The Salvation Army’s 2018 kettle campaign in Whitehorse fell nearly $9,000 short of its goal, according to executive director Ian McKenzie — but with the future of the Christian charity’s presence in the city still to be determined, the figure will now serve as a guideline instead of a shortfall.
The total for the 2018 kettle campaign was $71,082 and “a few cents,” McKenzie said in a Dec. 31 interview, a few thousand dollars short of the $80,000 goal the Salvation Army had set when it launched the campaign in mid-November.
That goal was the highest in the Whitehorse Salvation Army’s history and was set in part because of the “really good year” the kettle campaign had in 2017, McKenzie said, when Yukoners donated $101,000.
While that total was unusually high and boosted by several large, anonymous donations, McKenzie acknowledged that in past years, the kettle campaign has raised figures in the mid-$70,000 range, so the 2018 outcome was a little disappointing.
“We didn’t reach that goal that we had hoped to,” he said.
McKenzie attributed the lower-than-expected total to a lower volunteer response earlier on in the season.
“For the first couple of weeks the kettles were out, we didn’t have really full coverage on the kettles that we would have liked,” he said.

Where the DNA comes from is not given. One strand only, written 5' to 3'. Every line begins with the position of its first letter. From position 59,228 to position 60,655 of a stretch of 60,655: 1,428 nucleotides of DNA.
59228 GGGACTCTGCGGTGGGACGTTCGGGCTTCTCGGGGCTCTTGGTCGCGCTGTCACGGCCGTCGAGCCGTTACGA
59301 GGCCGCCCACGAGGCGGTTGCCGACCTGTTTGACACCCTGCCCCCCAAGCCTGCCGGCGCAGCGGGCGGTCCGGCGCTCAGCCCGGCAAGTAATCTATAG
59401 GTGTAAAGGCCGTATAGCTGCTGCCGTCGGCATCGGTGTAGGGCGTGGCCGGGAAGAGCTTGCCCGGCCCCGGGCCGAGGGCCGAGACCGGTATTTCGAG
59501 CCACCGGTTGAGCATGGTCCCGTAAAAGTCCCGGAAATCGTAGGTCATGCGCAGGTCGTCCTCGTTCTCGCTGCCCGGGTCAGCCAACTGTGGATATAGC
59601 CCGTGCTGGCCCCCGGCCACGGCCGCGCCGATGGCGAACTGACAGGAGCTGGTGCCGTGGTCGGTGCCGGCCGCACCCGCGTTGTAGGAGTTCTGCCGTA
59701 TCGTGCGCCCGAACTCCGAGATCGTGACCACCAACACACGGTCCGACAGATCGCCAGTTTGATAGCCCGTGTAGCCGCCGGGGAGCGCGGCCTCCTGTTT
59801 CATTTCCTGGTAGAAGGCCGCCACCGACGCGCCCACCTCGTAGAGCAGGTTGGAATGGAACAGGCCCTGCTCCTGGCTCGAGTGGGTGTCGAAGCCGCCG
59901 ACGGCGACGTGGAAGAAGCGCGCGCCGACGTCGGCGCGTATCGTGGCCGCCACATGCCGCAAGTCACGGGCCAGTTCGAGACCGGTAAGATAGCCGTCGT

While this past season also saw the introduction of debit-credit card terminals alongside the traditional kettles, giving shoppers the option of donating via plastic as well as cash, the initiative didn’t appear to have a large impact, with less than $1,000 coming in via plastic.
But with the Salvation Army’s Centre of Hope centre in downtown Whitehorse set to be transferred to the Yukon government by the end of the month, McKenzie said it was hard to say whether the $71,082 raised would be enough to support the organization’s operations.
“At this stage, we’re still looking at, or starting to look at how we’re going to be serving in the community (after January),” McKenzie said.
“Our intention is to continue to be active here in the Whitehorse community and we’ll be looking at ways that we can provide services that perhaps aren’t already available in the community or different ways we can serve the people. So the funds that we raised at the kettles will be applied to whatever new programming we come up with for 2019.”
The organization will likely be looking at operating out of its current church building on Black Street, he said, and while there won’t be room for residential programming, there’s space to host other kinds of activities or services. The organization is also currently in the process of getting its old shelter ready for sale.
The Salvation Army is still grateful for the donations it did receive and the people who volunteered their time to man the kettles, McKenzie added.
“We’re very thankful for the support of the people of Whitehorse and area in our kettle campaign, both those who volunteered and those who made contributions … A big thank you to those who gave and those who volunteered,” he said.
Contact Jackie Hong at email@example.com